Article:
CHARLES MALDONADO Vs. LEON A. CANNIZZARO, JR. IN HIS OFFICIAL CAPACITY AS DISTRICT ATTORNEY FOR ORLEANS PARISH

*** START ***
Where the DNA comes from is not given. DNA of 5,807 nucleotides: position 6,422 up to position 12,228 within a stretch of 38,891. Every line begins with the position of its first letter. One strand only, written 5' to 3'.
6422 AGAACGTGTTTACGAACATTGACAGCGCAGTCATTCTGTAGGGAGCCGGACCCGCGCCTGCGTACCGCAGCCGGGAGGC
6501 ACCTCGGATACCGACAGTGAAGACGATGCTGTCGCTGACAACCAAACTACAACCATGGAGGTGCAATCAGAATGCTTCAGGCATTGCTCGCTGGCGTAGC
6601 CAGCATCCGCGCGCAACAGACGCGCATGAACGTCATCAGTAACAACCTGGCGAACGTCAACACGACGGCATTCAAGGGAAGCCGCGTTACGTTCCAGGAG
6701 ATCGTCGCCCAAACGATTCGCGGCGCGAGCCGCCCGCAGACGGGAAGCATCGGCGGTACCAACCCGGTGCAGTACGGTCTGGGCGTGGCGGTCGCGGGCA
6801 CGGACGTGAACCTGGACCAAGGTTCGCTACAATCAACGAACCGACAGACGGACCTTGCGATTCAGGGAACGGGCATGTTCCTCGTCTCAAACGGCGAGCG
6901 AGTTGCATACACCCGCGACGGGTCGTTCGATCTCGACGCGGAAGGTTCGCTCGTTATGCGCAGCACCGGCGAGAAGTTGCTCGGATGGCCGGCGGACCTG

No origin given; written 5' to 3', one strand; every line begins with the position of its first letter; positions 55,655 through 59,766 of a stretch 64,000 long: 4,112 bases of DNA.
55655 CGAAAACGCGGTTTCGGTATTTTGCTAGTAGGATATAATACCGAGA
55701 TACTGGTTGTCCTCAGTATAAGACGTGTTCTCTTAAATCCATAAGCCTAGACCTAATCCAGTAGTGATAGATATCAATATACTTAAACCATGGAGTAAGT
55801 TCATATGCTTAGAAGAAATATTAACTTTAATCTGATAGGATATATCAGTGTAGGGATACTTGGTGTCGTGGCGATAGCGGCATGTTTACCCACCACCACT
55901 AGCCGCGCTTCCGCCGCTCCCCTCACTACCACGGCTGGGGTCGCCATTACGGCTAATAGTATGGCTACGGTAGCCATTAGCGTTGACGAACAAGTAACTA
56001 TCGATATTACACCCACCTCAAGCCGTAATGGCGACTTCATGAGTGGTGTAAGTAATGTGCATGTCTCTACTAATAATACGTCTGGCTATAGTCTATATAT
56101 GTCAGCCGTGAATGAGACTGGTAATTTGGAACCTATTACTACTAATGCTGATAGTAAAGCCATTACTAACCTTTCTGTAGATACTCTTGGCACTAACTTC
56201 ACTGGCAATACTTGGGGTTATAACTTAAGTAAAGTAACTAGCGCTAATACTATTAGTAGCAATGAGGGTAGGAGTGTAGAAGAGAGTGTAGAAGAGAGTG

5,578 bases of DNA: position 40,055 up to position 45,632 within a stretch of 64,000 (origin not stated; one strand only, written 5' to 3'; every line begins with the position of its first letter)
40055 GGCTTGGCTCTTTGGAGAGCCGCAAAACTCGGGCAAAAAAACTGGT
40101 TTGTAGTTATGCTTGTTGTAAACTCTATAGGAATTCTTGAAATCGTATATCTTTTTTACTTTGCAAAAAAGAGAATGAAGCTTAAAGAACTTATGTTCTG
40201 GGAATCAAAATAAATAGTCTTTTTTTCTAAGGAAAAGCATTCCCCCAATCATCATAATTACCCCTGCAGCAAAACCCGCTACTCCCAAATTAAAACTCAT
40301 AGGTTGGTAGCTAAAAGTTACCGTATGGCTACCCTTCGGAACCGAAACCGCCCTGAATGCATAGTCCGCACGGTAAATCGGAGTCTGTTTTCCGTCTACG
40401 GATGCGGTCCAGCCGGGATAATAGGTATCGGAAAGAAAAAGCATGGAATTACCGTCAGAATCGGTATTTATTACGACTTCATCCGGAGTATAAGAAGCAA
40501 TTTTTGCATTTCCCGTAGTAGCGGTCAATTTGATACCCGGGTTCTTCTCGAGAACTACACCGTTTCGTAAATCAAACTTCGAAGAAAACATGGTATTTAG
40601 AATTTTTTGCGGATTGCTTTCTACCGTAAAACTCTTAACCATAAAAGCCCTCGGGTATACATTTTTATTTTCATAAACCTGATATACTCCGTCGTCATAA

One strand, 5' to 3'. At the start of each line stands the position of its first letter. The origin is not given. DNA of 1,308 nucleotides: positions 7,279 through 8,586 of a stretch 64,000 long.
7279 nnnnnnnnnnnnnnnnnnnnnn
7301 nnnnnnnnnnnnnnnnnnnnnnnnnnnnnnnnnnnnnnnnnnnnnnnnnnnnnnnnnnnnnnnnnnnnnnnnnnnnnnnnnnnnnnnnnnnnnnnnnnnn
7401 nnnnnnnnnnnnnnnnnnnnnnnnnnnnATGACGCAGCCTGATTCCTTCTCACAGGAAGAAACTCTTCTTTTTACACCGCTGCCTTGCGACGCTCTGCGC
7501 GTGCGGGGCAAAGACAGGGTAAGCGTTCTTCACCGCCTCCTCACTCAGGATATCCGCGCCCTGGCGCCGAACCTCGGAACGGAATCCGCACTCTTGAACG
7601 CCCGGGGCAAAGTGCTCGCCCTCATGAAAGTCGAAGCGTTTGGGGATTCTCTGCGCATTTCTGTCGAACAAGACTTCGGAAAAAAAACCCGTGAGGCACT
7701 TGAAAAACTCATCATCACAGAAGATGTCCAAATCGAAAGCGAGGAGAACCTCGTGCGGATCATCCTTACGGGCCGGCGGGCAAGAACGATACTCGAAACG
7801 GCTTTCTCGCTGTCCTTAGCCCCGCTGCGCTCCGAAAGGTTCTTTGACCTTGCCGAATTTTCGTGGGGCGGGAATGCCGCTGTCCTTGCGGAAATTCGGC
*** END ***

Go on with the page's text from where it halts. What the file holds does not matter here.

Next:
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CHARLES MALDONADO * VERSUS * NO. 2018-CA-0177 COURT OF APPEAL LEON A. CANNIZZARO, JR. IN HIS OFFICIAL CAPACITY AS DISTRICT ATTORNEY FOR ORLEANS PARISH * FOURTH CIRCUIT * STATE OF LOUISIANA ******* APPEAL FROM CIVIL DISTRICT COURT, ORLEANS PARISH NO. 2017-04660, DIVISION “L-6” Honorable Kern A. Reese, Judge ****** JAMES F. MCKAY III CHIEF JUDGE ****** (Court composed of Chief Judge James F. McKay III, Judge Sandra Cabrina Jenkins, Judge Dale N. Atkins) SCOTT L. STERNBERG MICHAEL FINKLESTEIN STERNBERG, NACCARI & WHITE, LLC 643 Magazine Street, Suite 402 New Orleans, Louisiana 70130 COUNSEL FOR PLAINTIFF/APPELLEE DAVID M. FINK THE LAW OFFICE OF BERNARD L. CHARBONNET, JR., A PROFESSIONAL LAW CORPORATION 365 Canal Street, Suite 1155 New Orleans, Louisiana 70112 -andSCOTT G. VINCENT ASSISTANT DISTRICT ATTORNEY ORLEANS PARISH 619 South White Street New Orleans, Louisiana 70119 COUNSEL FOR DEFENDANT/APPELLANT AFFIRMED, MOTION TO DISMISS APPEAL DENIED; ANSWER TO APPEAL DENIED; REMANDED OCTOBER 10, 2018 In this mandamus action, defendant, Leon A. Cannizzaro, Jr., District Attorney for Orleans Parish (“D.A.”), appeals the November 22, 2017 judgment ordering the D.A. to turn over certain files to plaintiff, Charles Maldonado (“Mr. Maldonado”), pursuant to his public records requests. Mr. Maldonado answered the appeal seeking a modification of the judgment, alleging that the trial court erred in not ordering production of all open files and in failing to find that the D.A. was arbitrary and capricious. Mr. Maldonado also seeks attorney’s fees for work performed on this appeal. For the reasons that follow, we affirm the trial court’s judgment and find no merit in the assignments of error set forth in Mr. Maldonado’s answer to the appeal. We remand to the trial court for a determination of Mr. Maldonado’s additional attorney’s fees. STATEMENT OF FACTS AND PROCEDURAL HISTORY On April 27, 2017, Mr. Maldonado, a staff writer with The Lens,1 issued a public records request to the D.A. pursuant to the Louisiana Public Records Law, La. R.S. 44:1, et seq. The request sought “[a]ny and all ‘D.A. Subpoenas’ 1 The Lens is a non-profit investigative journalism website based in New Orleans. 1 delivered to witnesses beginning Jan. 1, 2016 through the date of this request (4/27/17).” On May 2, 2017, the D.A. responded, in pertinent part, as follows: In the present case, the request for “D.A. Subpoenas” delivered to witnesses is overly broad, particularly in light of the fact that the request involves a review of literally thousands of closed files, a substantial number of which are stored off-site. Therefore, compliance with your request would require this Office [sic] manually review thousands of files stored on premises and off-site, the retrieval fee for which is $8.10 per file. Given the potential volume of the records that would have to be reviewed in order to respond to your request, the fact that the records cannot [sic] are not readily identifiable and locatable, and the retrieval costs involved, the District Attorney’s Office submits that obtaining the records requested by you and preparing them for public review, including redacting and removing privileged information and documentation therefrom and determining whether there is a potential for further criminal litigation, would be unreasonably burdensome. Accordingly, your request is denied at this time. On May 15, 2017, Mr. Maldonado filed a Petition for Writ of Mandamus against the D.A., seeking to compel production of the requested records. The petition sought attorney’s fees and costs pursuant to La. R.S. 44:35(D) and alleged that the D.A. was arbitrary and capricious in failing to respond to the records request. On May 22, 2017, Mr. Maldonado issued a second records request to the D.A. as follows: Any and all records related to the use of so-called “DA Subpoenas,” including but not limited to log entries, records showing time of service, records of returns, files in a computerized or paper filing system, meeting notes with witnesses who received them, any other case notes reflecting their use, written communications with witnesses who received them, written communications with attorneys for those witnesses, written communications with others regarding “DA subpoenas,” and other records maintained by ADAs, clerks, secretaries or by the DA’s office regarding their use. Timeframe for this request is January 1, 2016-present (May 22, 2017). On May 25, 2017, the D.A. responded, in pertinent part, as follows: 2 The records request fails to describe a specific public record in the Orleans Parish District Attorney’s Office’s custody or control. The Orleans Parish District Attorney’s Office does not maintain a copy of subpoenas in a particular file or location, nor does the District Attorney’s Office maintain a list of cases in which a subpoena was issued. Under the Public Records Law, a records custodian is not required to compile a list in order to respond to a public records request. Rather, the custodian need only make the record available in the particular format in which it is maintained. (Citations omitted). The May 25, 2017 response further reiterated that the records request was overly broad, burdensome, and expensive. 2 The parties met on May 25, 2017, in an attempt to resolve the matter. The D.A. requested that Mr. Maldonado submit a narrower records request. Following the meeting, Mr. Maldonado submitted a third records request on May 30, 2017, seeking the following: Any and all “DA subpoenas” issued to witnesses or other parties as part of the following cases: State of La. v. Dale Lambert, case number 517-162 State of La. v. Chevroun Smith, case number 514-924 State of La. v. Phillip Gibson, case number 506-743 State of La. v. Karl Peters, case number 491-939 State of La. v. Darryl Griffin, case number 479-359 State of La. v. Durelle Bowens, case number 507-266 State of La. v. Dwayne Diaz, case number 518-162 State of La. v. Jennifer Gaubert, case number 517-669 State of La. v. Nathaniel Payton, case number 486-528 State of La. v. Jerome Gibson, case number 512-137 Mr. Maldonado has acknowledged that the D.A. made six of the requested case files available for viewing. Also on May 30, 2017, Mr. Maldonado requested all D.A. subpoenas maintained or saved in the personal case notes or computer files of Assistant District Attorneys Jason Napoli, Laura Rodrigue, Inga Petrovich, and Sara 2 The response is dated May 25, 2017. Assistant District Attorney Donna Andrieu testified that she mailed the response on May 25, 2017. Mr. Maldonado claims he did not receive the response until a later time, when he asked the D.A.’s office to mail him a copy. 3 Dawkins from December 1, 2016, through May 30, 2017. On June 2, 2017, the D.A. responded, stating that the personal case notes were not subject to a public records request. However, two D.A. subpoenas were turned over in connection with that request. On June 7, 2017, Mr. Maldonado issued a fourth public records request, asking for “[a]ny and all ‘DA subpoenas’ maintained or saved in the personal case notes or computer files of all assistant district attorney’s.” In response, on June, 7, 2017, the D.A. stated: To the extent your request seeks disclosure of the personal case notes of assistant district attorneys, personal case notes are excepted from public view under La. R.S. 44:4(C). To the extent the request seeks disclosure of “DA subpoenas” maintained or saved in the computer files of all assistant district attorneys, the request fails to describe a specific public record in the Orleans Parish District Attorney’s Office’s custody and control. The Orleans Parish District Attorney’s Office does not maintain a copy of subpoenas in a particular computer file or location, nor does the District Attorney’s Office maintain a list of cases in which a subpoena was issued. Further, under the Public Records Law, a public official is relieved of the obligation to make a public record available for inspection when doing so would be unreasonably burdensome or expensive. (Citations omitted). On July 25, 2017, Mr. Maldonado filed a First Amended and Restated Petition for Injunctive and Declaratory Relief. Mr. Maldonado states therein that the D.A. failed to properly respond to the four separate records requests. The amended petition seeks compliance with the requests and a declaration that the D.A. subpoenas are not subject to exception. The matter was tried October 23, 2017. Mr. Maldonado testified regarding his public records requests and the limited responses, which he received. A.D.A.’s Donna Andrieu (Chief or Appeals), and David Pipes (Chief of Trials) testified on behalf of the D.A. Both witnesses explained how the D.A.’s 4 office organized its files and why a search for D.A. subpoenas would be overly burdensome and expensive. In a judgment rendered November 22, 2017, the trial court ordered the D.A. to produce: (1) all “D.A. subpoenas or D.A. Notices” for files that were screened and charges were rejected, from January 1, 2016, to April 27, 2017, by November 30, 2017; and (2) all “D.A. subpoenas or D.A. Notices” in all closed files from January 1, 2016, to April 27, 2017. The judgment decreed that the D.A. subpoenas contained in any open files are exempt from production. Mr. Maldonado’s request for attorney’s fees and costs was granted, in an amount to be determined at a later date. The trial court also ruled that the D.A. was not arbitrary and capricious. Finally, the judgment ordered the parties to appear for a status conference on December 13, 2017, to update the Court as to the process of reviewing and producing D.A. subpoenas from the closed or rejected files. The D.A. filed the present appeal asserting that the trial court erred in partially granting Mr. Maldonado’s public records requests, and in granting Mr. Maldonado’s request for attorney’s fees and costs. Mr. Maldonado has answered the appeal, asserting that the trial court erred in not ordering production of the files in all open cases, and in failing to find that the D.A. was arbitrary and capricious. Additionally, Mr. Maldonado seeks attorney’s fees for defending this appeal. DISCUSSION Motion to Dismiss Appeal As a procedural matter, we will first address Mr. Maldonado’s Motion to Dismiss Appeal, which was referred to the merits by order of this Court. After consideration, we deny the motion. 5 Mr. Maldonado seeks to dismiss the appeal arguing that the D.A. acquiesced in the judgment based on actions and public statements. Specifically, Mr. Maldonado points to a November 15, 2017 written statement made by the D.A.’s Public Information Officer, Ken Daley, that the D.A. intended to comply with the judgment when rendered. Mr. Maldonado further relies on the fact that on November 27, 2017, the D.A. produced a single document in compliance with the judgment. Finally, he points to a November 30, 2017 press release, wherein the D.A. reiterated that the judgment would be complied with. Mr. Maldonado asserts that subsequent to the December 2017 status conference, the D.A. chose to reverse its position and file an appeal. In opposition to the motion to dismiss, the D.A. argues that its production of a single document in response to only one portion of the trial court’s judgment does not constitute a complete and total acquiescence. The D.A. further states that the single document offered Mr. Maldonado had been located in connection with a search conducted at the request of the New Orleans City Council. Finally, the D.A. maintains that its attempt to amicably resolve this matter, by offering all documents uncovered in connection with the City Council search, does not constitute acquiescence in the judgment. We agree. La. C.C.P. art. 2085 provides: An appeal cannot be taken by a party who confessed judgment in the proceedings in the trial court or who voluntarily and unconditionally acquiesced in a judgment rendered against him. Confession of or acquiescence in part of a divisible judgment or in a favorable part of an indivisible judgment does not preclude an appeal as to other parts of such judgment. As this Court explained in Koerner & Lambert, A Professional Law Corp. v. Allstate Ins. Co., 363 So.2d 546, 547 (La. App. 4th Cir.1978), 6 Acquiescence in a judgment is never presumed, and the party alleging abandonment must establish by direct or circumstantial evidence that the party now appealing intended to acquiesce and to abandon his right to appeal. Furthermore, appeals are favored in law, and forfeiture of a party’s right to an appeal through acquiescence should be decreed only when the party’s intention to acquiesce and to abandon his right of appeal is clearly demonstrated. (citations omitted). On the record before us, Mr. Maldonado has not established that the D.A.’s post-trial actions demonstrate intent to acquiesce in the judgment and to abandon its right to appeal. Moreover, considering the judicial pronouncement that appeals are favored in law, the motion to dismiss the appeal is denied. Assignment of Error No. 1: Partially Granting the Public Records Request The D.A. argues that the trial court erred in granting the public records request for D.A. subpoenas contained in the closed and rejected files from January 1, 2016, to April 27, 2017. For the reasons that follow, we find no merit in this assignment of error. Article XII, Section 3 of the Louisiana Constitution provides that no person shall be denied the right to “examine public documents, except in cases established by law.” The Louisiana legislature has codified this right in the Public Records Act, La. R.S. 44:1, et seq. Specifically, La. R.S. 44:31 provides: A. Providing access to public records is a responsibility and duty of the appointive or elective office of a custodian and his employees. B. (1) Except as otherwise provided in this Chapter or as otherwise specifically provided by law, and in accordance with the provisions of this Chapter, any person of the age of majority may inspect, copy, or reproduce any public record. (2) Except as otherwise provided in this Chapter or as otherwise specifically provided by law, and in accordance with the provisions of this Chapter, any person may obtain a copy or reproduction of any public record. 7 (3) The burden of proving that a public record is not subject to inspection, copying, or reproduction shall rest with the custodian. It is well established that “[a]s with Article XII, Section 3, the Public Records Law should be construed liberally in favor of free and unrestricted access to public documents.” Shane v. Parish of Jefferson, 2014-2225, p. 9 (La. 12/8/15), 209 So.3d 726, 735 (citing Landis v. Moreau, 2000-1157, p. 4 (La. 2/21/01), 779 So.2d 691, 695). “Whenever there is doubt as to whether the public has the right of access to certain records, the doubt must be resolved in favor of the public’s right to see; to allow otherwise would be an improper and arbitrary restriction on the public's constitutional rights”. Id. at pp. 9-10, 209 So.3d at 735 (citing In re Matter Under Investigation, 2007-1853, p. 5 (La. 7/1/09), 15 So.3d 972, 989). La. R.S. 44:33 states, in pertinent part: A. (1) When a request is made for a public record to which the public is entitled, the official ... who has responsibility for the record shall have the record segregated from other records under his custody so that the public can reasonably view the record. (2) If, however, segregating the record would be unreasonably burdensome or expensive, or if the record requested is maintained in a fashion that makes it readily identifiable and renders further segregation unnecessary, the official shall so state in writing and shall state the location of the requested record. B. (1) If the public record applied for is immediately available, because of its not being in active use at the time of the application, the public record shall be immediately presented to the authorized person applying for it. If the public record applied for is not immediately available, because of its being in active use at the time of the application, the custodian shall promptly certify this in writing to the applicant, and in his certificate shall fix a day and hour within three days, exclusive of Saturdays, Sundays, and legal public holidays, for the exercise of the right granted by this Chapter. Regarding enforcement of a public records request, La. R.S. 44:35 provides, in pertinent part: 8 A. Any person who has been denied the right to inspect, copy, reproduce, or obtain a copy or reproduction of a record under the provisions of this Chapter, either by a determination of the custodian or by the passage of five days, exclusive of Saturdays, Sundays, and legal public holidays, from the date of his in-person, written, or electronic request without receiving a determination in writing by the custodian or an estimate of the time reasonably necessary for collection, segregation, redaction, examination, or review of a records request, may institute proceedings for the issuance of a writ of mandamus, injunctive or declaratory relief, together with attorney fees, costs and damages as provided for by this Section, in the district court for the parish in which the office of the custodian is located. B. In any suit filed under Subsection A above, the court has jurisdiction to enjoin the custodian from withholding records or to issue a writ of mandamus ordering the production of any records improperly withheld from the person seeking disclosure. The court shall determine the matter de novo and the burden is on the custodian to sustain his action. The court may view the documents in controversy in camera before reaching a decision. Any noncompliance with the order of the court may be punished as contempt of court. In Beckett v. Serpas, 2012-1349, pp. 7-8 (La. App. 4 Cir. 3/20/13), 112 So.3d 348, 353, this Court stated: It is well established that the examination of records or requests for reproduction cannot be so burdensome as to interfere with the operation of the custodian’s constitutional and legal duties. Vandenweghe v. Parish of Jefferson, 11-52, p. 12 (La .App. 5 Cir. 5/24/11), 70 So.3d 51, 58, writ denied, 2011-1333 (La. 9/30/11), 71 So.3d 289; Elliott v. District Attorney of Baton Rouge, 94-1804 (La. App. 1 Cir. 9/14/95), 664 So.2d 122, 126. The jurisprudence further recognizes that any restriction or limitation imposed by the custodian places the burden on the custodian to justify the restriction or limitation. Id. In this case, the D.A. asserts that the exception to the Public Records Law recognized in Becket should be applied here. Based on the testimony of A.D.A.’s Andrieu and Pipes, the D.A. maintains that the requests would require thousands of man hours and many thousands of dollars in record retrieval and transportation costs. Thus, the D.A. argues that such an undertaking would interfere with the D.A.’s constitutionally mandated duty to prosecute criminal violations. 9 A.D.A. Andrieu testified before the trial court that the files are arranged by defendant name and case number, and that there is no index that would show whether a D.A. subpoena is contained within a file. Moreover, there is no separate file that contains all D.A. subpoenas issued by the office, and no list of cases in which a D.A. subpoena was issued. Thus, to find a D.A. subpoena, the entire file would have to be manually searched. A.D.A. Pipes testified that Mr. Maldonado’s request included approximately 8,000 to 9,000 cases, which would require about 9,000 man hours to review the files. He explained that first the files would have to be located, as some closed files are stored offsite. Additionally, privileged and personal information contained in the files would have to be redacted before any documents could be turned over. A.D.A. Pipes opined that considering the volume of work, a number of attorneys would have to be pulled from their regular duties and be dedicated full-time to the task. He further explained that because of budget restrictions, A.D.A.’s have no support staff or administrative staff. We find the facts of the present case to be distinguishable from Becket. In Becket, the plaintiff appealed the trial court’s judgment, which denied, in part, her request for public records pursuant to a petition for writ of mandamus filed against the City of New Orleans. The request sought, in part, all documents generated as a result of any Public Integrity Bureau investigation conducted within the last ten years of any allegations that any member of the New Orleans Police Department violated three separate rules of the New Orleans Police Department Operations Manual, including, but not limited to, all statements obtained, photographs taken, and reports generated in connection with this investigation. In affirming the trial court’s denial of the record’s request, we determined that the City demonstrated 10 that segregating ten years of files (that were categorized by the officer’s name and not by the specific rule violation) was unreasonably burdensome. The D.A. argues that the records request in the present case is even more burdensome than in Becket. Considering that Mr. Maldonado’s request involves a much shorter period of time (January 1, 2016 to April 27, 2017), than the ten-year period sought in Becket, we disagree. In the reasons provided from the bench, the trial judge acknowledged that the records requests may very well be a burden, but further recognized the responsibility of the D.A., as a public agency, to be accountable for the way it executes its duties. The trial judge concluded that the public records request for D.A. subpoenas contained in closed and rejected files was not overly burdensome, finding that time period requested was not a substantial period of time. We find no error in the trial court’s finding. As the party seeking to prevent disclosure, it is the D.A.’s statutory burden to prove that withholding the public records is justified. See La. R.S. 44:31(3); La. R.S. 44:35(B). Based on our comprehensive review of the record, we find that the D.A. did not meet this burden. Assignment of Error No. 2: Awarding Attorney’s Fees and Costs The November 22, 2017 judgment granted Mr. Maldonado’s request for attorney’s fees and costs under La. R.S. 44:35(D), in an amount to be determined at a later hearing. We find no error in that ruling. Regarding the issuance of attorney’s fees under the Public Records Law, La. R.S. 44:35(D) provides: “If the person seeking the right to inspect or to receive a copy of the public record prevails in his enforcement suit, the court shall award him reasonable attorney fees and other litigation costs. If such person prevails in 11 part, the court may in its discretion award him reasonable attorney fees or an appropriate portion thereof.” (emphasis added). As we will discuss separately below, a plaintiff may also be entitled to actual damages and civil penalties when the custodian acted arbitrarily or capriciously pursuant to La. R.S. 44:35E(1). In this case, because we have decided that Mr. Maldonado had the right to inspect some of the documents requested, he has prevailed in part in his mandamus action. Based on our review of the record before us, we find no abuse of discretion in the trial court’s granting of Mr. Maldonado’s request for attorney fees under La. R.S. 44:35(D). Mr. Maldonado’s Answer to the Appeal Mr. Maldonado filed an answer to the appeal asking this Court to modify or reverse portions of the trial court’s judgment. He asserts in his answer that the trial court erred in: (1) not ordering production of D.A. subpoenas contained in all open case files; and (2) failing to find that the D.A. was arbitrary and capricious. Mr. Maldonado also seeks an additional award of attorney’s fees and costs in defending this appeal. Exclusion of Open Case Files The trial court determined that the D.A. subpoenas contained within the open case files are exempt from production under the Louisiana Public Records Law, La. R.S. 44:3. We agree. La. R.S. 44:3(A) states, in pertinent part: Nothing in this Chapter shall be construed to require disclosures of records, or the information contained therein, held by the offices of the ... district attorneys ..., which records are: (1) Records pertaining to pending criminal litigation or any criminal litigation which can be reasonably anticipated, until such litigation has been finally adjudicated or otherwise settled .... 12 Clearly, the D.A.’s open case files requested by Mr. Maldonado represent cases wherein criminal litigation is pending. Accordingly, we find that the trial court correctly ruled that the open files are exempt from production. Arbitrary and Capricious Mr. Maldonado further argues in his answer to the appeal that the trial court erred in finding that the D.A. was not arbitrary and capricious. We find no merit in this assignment of error. Pursuant to La. R.S. 44:35(E)(1), If the court finds that the custodian arbitrarily or capriciously withheld the requested record or unreasonably or arbitrarily failed to respond to the request as required by R.S. 44:32, it may award the requester any actual damages proven by him to have resulted from the actions of the custodian except as hereinafter provided. In addition, if the court finds that the custodian unreasonably or arbitrarily failed to respond to the request as required by R.S. 44:32 it may award the requester civil penalties not to exceed one hundred dollars per day, exclusive of Saturdays, Sundays, and legal public holidays for each such day of such failure to give notification. (emphasis added). It is well established that an award of civil penalties pursuant to La. R.S. 44:35(E)(1) is discretionary with the trial judge, and is reviewed under an abuseof-discretion standard. Innocence Project New Orleans v. New Orleans Police Dep't, 2013-0921, p. 8 (La. App. 4 Cir. 11/6/13), 129 So.3d 668, 674 (citing Ott v. Clarkson, 2003-1287, p. 4 (La. App. 4 Cir. 12/10/03), 863 So.2d 663, 666). “The terms ‘arbitrary and capricious’ mean willful and unreasoning action, absent consideration and in disregard of the facts and circumstances of the case.” Toups v. City of Shreveport, 2010-1559, p. 3, (La. 3/15/11), 60 So.3d 1215, 1217. “However, when there is room for two opinions, an action is not arbitrary or capricious when exercised honestly and upon due consideration, even though it may be believed an erroneous conclusion has been reached.” Id. at pp. 3-4 (citing 13 Four States Realty Co., Inc. v. City of Baton Rouge, 309 So.2d 659, 664 (La. 1974)). In his brief to this Court, Mr. Maldonado describes the D.A.’s actions as an absolute failure and staunch refusal to act. The record does not support this assertion. To the contrary, the record demonstrates that the D.A. timely responded to each records request, providing an explanation as to why the documents were not readily available, and the difficulty involved in locating the subpoenas within the large volumes of case files. The D.A. met with Mr. Maldonado’s attorney in order to resolve the matter. Email communications contained in the record also demonstrate an effort by the D.A. to cooperate with Mr. Maldonado. Furthermore, the D.A. turned over some D.A. subpoenas and made some entire files available to Mr. Maldonado that he chose not to review. Mr. Maldonado acknowledged in his amended petition that he did not want to view entire files. Rather, he only wanted to be supplied with the D.A. subpoenas. In sum, the record contains no evidence that the D.A. acted unreasonably or was arbitrary and capricious in handling Mr. Maldonado’s public records request. Thus, there was a reasonable basis for the trial court’s ruling on this issue. Attorney’s Fees for Answering the Appeal Mr. Maldonado seeks additional attorney’s fees for defending this appeal. It is well established in our jurisprudence that, An increase in attorney fees is usually awarded where a party who was awarded attorney fees by the trial court is forced to and successfully defends an appeal. The award of additional attorney fees is to keep the appellate judgment consistent with the underlying judgment. To determine the amount of attorney fees, factors that are considered include “the skill exercised by the attorney and the time and work required on appeal.” 14 State of Louisiana, Dept. of Transp. & Develop. v. Monteleone, 2011-1013, p. 34 (La. App. 5 Cir. 11/13/12), 106 So.3d 153, 174 (internal citations omitted); See also, Whitbeck v. Champagne, 2014-245, p. 22 (La. App. 3 Cir. 10/1/14); 149 So. 3d 372, 386 (citing McFadden v. Import One, Inc., 2010-952, p. 16 (La. App. 3 Cir. 2/9/11), 56 So.3d 1212, 1223). Mr. Maldonado has successfully defended this appeal; and, therefore, he is entitled to additional attorney’s fees. However, we find the record before us is insufficient to determine the appropriate amount of attorney’s fees for Mr. Maldonado’s attorneys’ post-judgment work on appeal. Accordingly, we remand to the trial court for a hearing on the issue of attorney’s fees for this appeal. CONCLUSION For the foregoing reasons, Mr. Maldonado’s motion to dismiss appeal is denied. Finding no merit in the D.A.’s assignments of error, we affirm the November 22, 2017 judgment and remand to the trial court for a determination of additional attorney’s fees to which Mr. Maldonado is entitled for work performed on this appeal. All other relief requested in Mr. Maldonado’s answer to the appeal is denied. AFFIRMED, MOTION TO DISMISS APPEAL DENIED; ANSWER TO APPEAL DENIED; REMANDED 15